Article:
Abu Dhabi, UAEWednesday 21 August 2019

Significant progress in Afghan Taliban talks, US envoy Zalmay Khalilzad says

Zalmay Khalilzad has been negotiating with the Afghan insurgents for almost a week

Former insurgents surrender their weapons during a reconciliation ceremony in Herat, Afghanistan, 23 January 2019. EPA
Former insurgents surrender their weapons during a reconciliation ceremony in Herat, Afghanistan, 23 January 2019. EPA

The US special representative for Afghanistan on Saturday hailed "significant progress" in talks with the Taliban to end the country's long-running war.

Zalmay Khalilzad has held almost a week of negotiations with Taliban representatives from the group's political office in Doha, raising hopes of progress towards peace.

"After six days in Doha, I'm headed to Afghanistan for consultations. Meetings here were more productive than they have been in the past. We made significant progress on vital issues," Mr Khalilzad said on Twitter.

Mr Khalilzad, a former ambassador to Afghanistan who has held several rounds of talks with the Taliban since he was appointed in September, did not provide details of any breakthrough but said negotiations would resume soon.

"We have a number of issues left to work out. Nothing is agreed until everything is agreed, and 'everything' must include an intra-Afghan dialogue and comprehensive ceasefire," he tweeted.

Taliban negotiators had said earlier that they were close to finalising a draft peace agreement with the United States.

Hoping to secure the withdrawal of foreign forces from Afghanistan within 18 months, the Taliban negotiators have offered the US assurances that the country will not be used by Al Qaeda and ISIS militants to attack the US and its allies, Taliban sources said on Saturday.

The US's longest war began with its invasion to oust the Taliban from power following the September 11, 2001 terror attacks on the US. The attacks were masterminded by Osama bin Laden, the Al Qaeda leader who was then sheltering in Afghanistan.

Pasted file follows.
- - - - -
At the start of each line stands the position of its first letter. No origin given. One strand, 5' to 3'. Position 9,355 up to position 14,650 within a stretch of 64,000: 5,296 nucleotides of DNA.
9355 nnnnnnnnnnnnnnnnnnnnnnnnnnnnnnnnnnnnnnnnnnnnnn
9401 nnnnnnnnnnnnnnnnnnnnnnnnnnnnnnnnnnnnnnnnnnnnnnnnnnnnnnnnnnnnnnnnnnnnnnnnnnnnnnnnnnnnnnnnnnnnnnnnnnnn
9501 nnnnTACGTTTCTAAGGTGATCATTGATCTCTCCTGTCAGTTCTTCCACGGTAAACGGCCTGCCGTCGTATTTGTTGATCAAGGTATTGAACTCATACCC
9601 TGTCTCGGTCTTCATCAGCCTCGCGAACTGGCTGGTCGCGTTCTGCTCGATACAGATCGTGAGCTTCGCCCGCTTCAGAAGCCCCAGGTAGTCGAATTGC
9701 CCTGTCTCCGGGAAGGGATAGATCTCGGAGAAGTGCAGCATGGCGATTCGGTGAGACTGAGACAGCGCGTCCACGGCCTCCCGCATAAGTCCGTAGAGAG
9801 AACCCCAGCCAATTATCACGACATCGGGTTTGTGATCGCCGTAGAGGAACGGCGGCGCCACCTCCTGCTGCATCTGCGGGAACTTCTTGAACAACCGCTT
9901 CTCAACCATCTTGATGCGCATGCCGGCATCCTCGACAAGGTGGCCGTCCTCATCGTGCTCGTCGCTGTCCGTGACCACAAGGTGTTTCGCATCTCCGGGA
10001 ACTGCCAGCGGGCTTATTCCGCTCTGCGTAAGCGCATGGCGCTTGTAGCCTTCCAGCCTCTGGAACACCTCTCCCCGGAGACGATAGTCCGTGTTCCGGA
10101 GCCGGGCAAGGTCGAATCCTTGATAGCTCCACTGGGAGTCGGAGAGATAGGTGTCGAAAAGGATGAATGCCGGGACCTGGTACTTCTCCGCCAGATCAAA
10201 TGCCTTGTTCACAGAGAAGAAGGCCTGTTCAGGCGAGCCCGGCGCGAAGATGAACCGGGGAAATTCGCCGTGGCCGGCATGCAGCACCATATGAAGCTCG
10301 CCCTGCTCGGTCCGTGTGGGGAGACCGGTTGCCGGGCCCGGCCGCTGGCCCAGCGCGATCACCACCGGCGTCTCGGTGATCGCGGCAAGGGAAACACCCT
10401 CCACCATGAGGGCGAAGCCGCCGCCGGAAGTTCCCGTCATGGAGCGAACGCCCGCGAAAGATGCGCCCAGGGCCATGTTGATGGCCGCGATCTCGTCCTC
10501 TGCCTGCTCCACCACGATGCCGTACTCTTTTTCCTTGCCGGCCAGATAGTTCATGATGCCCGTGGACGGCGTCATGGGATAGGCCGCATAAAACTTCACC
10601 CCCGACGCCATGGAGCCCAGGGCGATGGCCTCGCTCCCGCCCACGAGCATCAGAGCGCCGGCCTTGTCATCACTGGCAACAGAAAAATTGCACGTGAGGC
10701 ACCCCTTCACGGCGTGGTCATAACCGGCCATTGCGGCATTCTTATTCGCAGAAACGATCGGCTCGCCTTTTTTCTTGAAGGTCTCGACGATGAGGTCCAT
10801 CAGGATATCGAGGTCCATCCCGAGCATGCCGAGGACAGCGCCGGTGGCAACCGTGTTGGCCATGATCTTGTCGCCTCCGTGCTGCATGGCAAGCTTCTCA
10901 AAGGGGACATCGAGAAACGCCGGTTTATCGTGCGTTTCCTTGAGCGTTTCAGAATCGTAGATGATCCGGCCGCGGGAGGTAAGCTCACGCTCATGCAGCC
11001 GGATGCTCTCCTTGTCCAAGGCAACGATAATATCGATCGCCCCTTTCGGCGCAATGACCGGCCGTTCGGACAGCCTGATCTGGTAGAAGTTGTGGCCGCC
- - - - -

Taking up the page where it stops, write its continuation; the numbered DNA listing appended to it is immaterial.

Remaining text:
Mr Khalilzad will now brief Afghan President Ashraf Ghani in Kabul, sources and a diplomat told Reuters.

The peace talks in the Qatari capital, initially slated for two days, continued despite Taliban representatives staging a brief walkout on Friday over differences with Mr Khalilzad.

Two senior Taliban officials in Afghanistan who are privy to the negotiations said momentum was building following the appointment on Thursday of Mullah Abdul Ghani Baradar as the political leader of the hardline Islamist group.

Mr Baradar, released from a prison in Pakistan last year, is expected to fly to Qatar to join the talks – a move they believe will be welcomed by a US side keen to talk to senior Taliban figures.

"He is expected to join soon," one of the senior Taliban officials in Afghanistan said.

A co-founder of the group, he was a close friend of the reclusive former Taliban leader, Mullah Mohammad Omar, who gave him his nom de guerre, “Baradar” or “brother”.

His appointment marks a new push to bring Taliban out of the political and diplomatic shadows, with several other officials being appointed to oversee education, mining and health issues.

The Taliban currently controls nearly half of the country and are widely seen as being more powerful than at any point since the beginning of the US invasion to topple them. Despite the ongoing peace talks, the group has continued carrying out near daily attacks against the western-backed Afghan government and its security forces. Last Tuesday, Taliban militants carried out a complex attack on a military base east of Kabul in which dozens of Afghan soldiers were killed.

President Ghani said last week that 45,000 members of the country’s security forces had been killed since he took office in the fall of 2014.

Whether the US have accepted the proposed provisions is unclear but Taliban sources said they were willing to acquiesce to a key early demand of Washington that the country not become a safe-haven for terrorists planning to attack the West.

President Donald Trump has expressed eagerness to bring home his troops, and was reported to be considering a halving of the remaining 14,000 US forces still in Afghanistan.

The Taliban say they will finalise a timeline for a ceasefire in Afghanistan but will only open talks with Afghan representatives once the ceasefire is implemented. The Taliban views the government in Kabul as a puppet of Washington.

The Taliban is seeking the formation of an interim government in which it expects to play a role once a ceasefire is in effect.

Other clauses include a deal over the exchange and release of prisoners from the warring sides, and the removal of an international travel ban on several Taliban leaders by the US, the Taliban sources said.

Taliban sources also said Baloch separatists militants would not be allowed to use Afghan soil to attack Pakistan.

Updated: January 26, 2019 09:44 PM

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